Given that you linked m article here I think it’s safe to say you know how I feel about all this. Social media has given me the opportunity to redefine myself as a person who does things worth talking about. For a long time I felt I’d never escape my past which is a mishmash of disconnected experiences and jobs that make my resume look like a dot com graveyard and make me look like a guy who lacks focus. The story we tell has so much power to help us define our lives that it’s unreal. The beauty of blogging and social media is that it gives you the power to tell that story and share it with the world. All of a sudden who you are as PERSON trumps the bullet points on your resume.
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Craig McBreen December 1, 2011 at 7:33 pm

Hi Srini,

Yes it’s safe to say :) Although I have a few years on you (well more than a few) I have very similar feelings about social media and how it can help us in so many ways. It is an accountability platform for me. Like you, I’m finally bringing things together and now have more focus than ever.

“The story we tell has so much power to help us define our lives that it’s unreal.” Love that and totally agree. Also … do people still use resumes. ;) I mean, that’s so 1999 ;)

Thanks for the visit … I’ve learned quite a bit listening to your interviews AND I can certainly relate to a guy who says he never fit in, obsesses, and has issues with authority … ;)

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Tom Pinit December 2, 2011 at 5:43 pm

Sorry to say that in my old school industry of engineering, resumes are still the way to go, even on the verge of 2012 ;-) It is definitely one that is slow to adapt and change, particularly to embracing social media. I don’t know if that’s industry-wide or just my firm.
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Craig McBreen December 2, 2011 at 7:45 pm

I work with a few engineering firms, so completely understand ;)

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Frank Dickinson December 2, 2011 at 2:09 am

Srini nails it here when talking about the story we tell. It is so easy in this world to be defined by something or someone else – whether the corporate monger or your father.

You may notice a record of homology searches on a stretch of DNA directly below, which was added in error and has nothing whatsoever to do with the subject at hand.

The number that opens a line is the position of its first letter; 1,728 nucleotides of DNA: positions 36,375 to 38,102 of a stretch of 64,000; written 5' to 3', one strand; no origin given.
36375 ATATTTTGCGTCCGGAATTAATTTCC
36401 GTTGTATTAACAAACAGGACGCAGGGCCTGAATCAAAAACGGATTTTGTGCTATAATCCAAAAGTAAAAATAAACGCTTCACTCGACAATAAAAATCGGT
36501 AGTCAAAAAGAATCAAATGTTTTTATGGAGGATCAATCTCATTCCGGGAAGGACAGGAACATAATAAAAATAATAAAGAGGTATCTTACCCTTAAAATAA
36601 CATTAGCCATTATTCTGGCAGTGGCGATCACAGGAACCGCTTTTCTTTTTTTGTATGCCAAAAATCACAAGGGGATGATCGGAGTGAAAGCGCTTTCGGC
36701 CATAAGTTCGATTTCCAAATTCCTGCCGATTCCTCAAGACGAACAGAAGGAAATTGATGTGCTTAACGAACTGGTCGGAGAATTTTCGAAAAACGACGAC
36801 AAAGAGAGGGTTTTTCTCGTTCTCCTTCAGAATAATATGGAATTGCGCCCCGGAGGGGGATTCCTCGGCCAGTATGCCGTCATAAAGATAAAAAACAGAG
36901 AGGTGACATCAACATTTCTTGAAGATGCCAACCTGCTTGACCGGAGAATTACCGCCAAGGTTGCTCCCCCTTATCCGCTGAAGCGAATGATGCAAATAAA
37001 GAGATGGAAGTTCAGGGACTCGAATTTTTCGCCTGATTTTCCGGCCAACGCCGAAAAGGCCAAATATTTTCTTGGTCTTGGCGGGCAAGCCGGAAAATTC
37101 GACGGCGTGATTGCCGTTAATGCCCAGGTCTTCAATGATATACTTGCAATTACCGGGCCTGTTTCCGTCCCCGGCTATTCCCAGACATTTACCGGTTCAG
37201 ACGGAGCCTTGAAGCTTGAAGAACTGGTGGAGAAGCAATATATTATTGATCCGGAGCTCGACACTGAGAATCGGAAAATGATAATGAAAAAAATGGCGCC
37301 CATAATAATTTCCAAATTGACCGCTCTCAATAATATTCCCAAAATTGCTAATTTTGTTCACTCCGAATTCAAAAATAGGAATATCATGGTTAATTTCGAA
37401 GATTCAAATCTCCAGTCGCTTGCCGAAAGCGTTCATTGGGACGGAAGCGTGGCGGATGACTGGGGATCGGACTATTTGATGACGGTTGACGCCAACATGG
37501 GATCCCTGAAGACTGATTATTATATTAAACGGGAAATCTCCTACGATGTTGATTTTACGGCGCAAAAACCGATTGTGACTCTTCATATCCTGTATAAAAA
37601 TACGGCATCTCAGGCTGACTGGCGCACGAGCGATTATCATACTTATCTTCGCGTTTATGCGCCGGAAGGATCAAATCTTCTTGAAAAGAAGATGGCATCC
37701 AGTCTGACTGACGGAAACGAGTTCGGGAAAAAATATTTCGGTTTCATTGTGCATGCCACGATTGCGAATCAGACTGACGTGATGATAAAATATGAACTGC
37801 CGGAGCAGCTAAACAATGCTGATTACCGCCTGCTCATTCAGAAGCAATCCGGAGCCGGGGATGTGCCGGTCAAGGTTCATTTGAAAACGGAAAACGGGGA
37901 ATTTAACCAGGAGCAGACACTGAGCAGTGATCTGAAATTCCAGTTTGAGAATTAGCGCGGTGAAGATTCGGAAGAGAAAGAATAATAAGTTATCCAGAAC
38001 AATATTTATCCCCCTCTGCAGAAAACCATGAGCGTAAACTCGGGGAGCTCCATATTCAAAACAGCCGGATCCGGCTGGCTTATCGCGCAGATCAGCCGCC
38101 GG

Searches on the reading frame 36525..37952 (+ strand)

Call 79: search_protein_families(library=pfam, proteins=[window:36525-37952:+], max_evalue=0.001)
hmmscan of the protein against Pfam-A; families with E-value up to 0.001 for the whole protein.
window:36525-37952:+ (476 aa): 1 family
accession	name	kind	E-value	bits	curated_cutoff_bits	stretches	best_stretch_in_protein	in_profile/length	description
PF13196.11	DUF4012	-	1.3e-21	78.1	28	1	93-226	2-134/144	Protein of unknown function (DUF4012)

When we begin to tell our own story – the story that really defines us – we begin to see the possibilities that are out there – and, at that point, it doesn’t matter if we are 25 or , umm…48 – if we have told our story well – we can reach out and grab those possibilities.
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Craig McBreen December 2, 2011 at 4:04 am

Hey Frank,

I agree with that for sure! This is such a great platform for telling your story and reinventing yourself, really. And it can open up a world of possibilities.

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Al Smith December 1, 2011 at 4:56 pm

Great post Craig and thanks for the mention. Yes, my inspiration came late. Mostly because I wasted a lot of my younger adult years chasing after ….. nothing really. Just partying my life away. For real. That was a long time ago. It does not apply any longer. Anyway I am a 50+ entrepreneur who has been so blessed to start The CARE Movement and receive tremendous support and encouragement from so many people (you too, Craig). Let’s keep this positive energy going. You are never too old to find your passion and purpose in life. Go for it !

“Yesterday is History, Tomorrow is a Mystery, Today is a Gift, that’s why we call it the Present” Live Life. Engage. Do it. Now.

Thanks again Craig. Take CARE.

Al
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Craig McBreen December 1, 2011 at 7:38 pm

Hey Al,

Thank you and you are welcome. The most important thing is you have changed and you really do have your act together! Plus The CARE Movement is a great cause and I’m looking forward to watching you speak one day.

Hey, 50+ entrepreneurs rock, don’t you know. I’m still clinging to my 40s, man, but looking forward to the 50s. Why not?

Yes, let’s keep the positive energy up.

Repeat this mantra. Love it! “Yesterday is History, Tomorrow is a Mystery, Today is a Gift, that’s why we call it the Present” Live Life. Engage. Do it. Now.”

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Barbara December 1, 2011 at 10:41 pm

Cool, Al, I love that mantra and I need a bigger mirror to post it on!
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Craig McBreen December 2, 2011 at 3:43 am

Yeah, that is great, isn’t it? I need to print it out and tack it up.

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Tom Pinit December 1, 2011 at 6:55 pm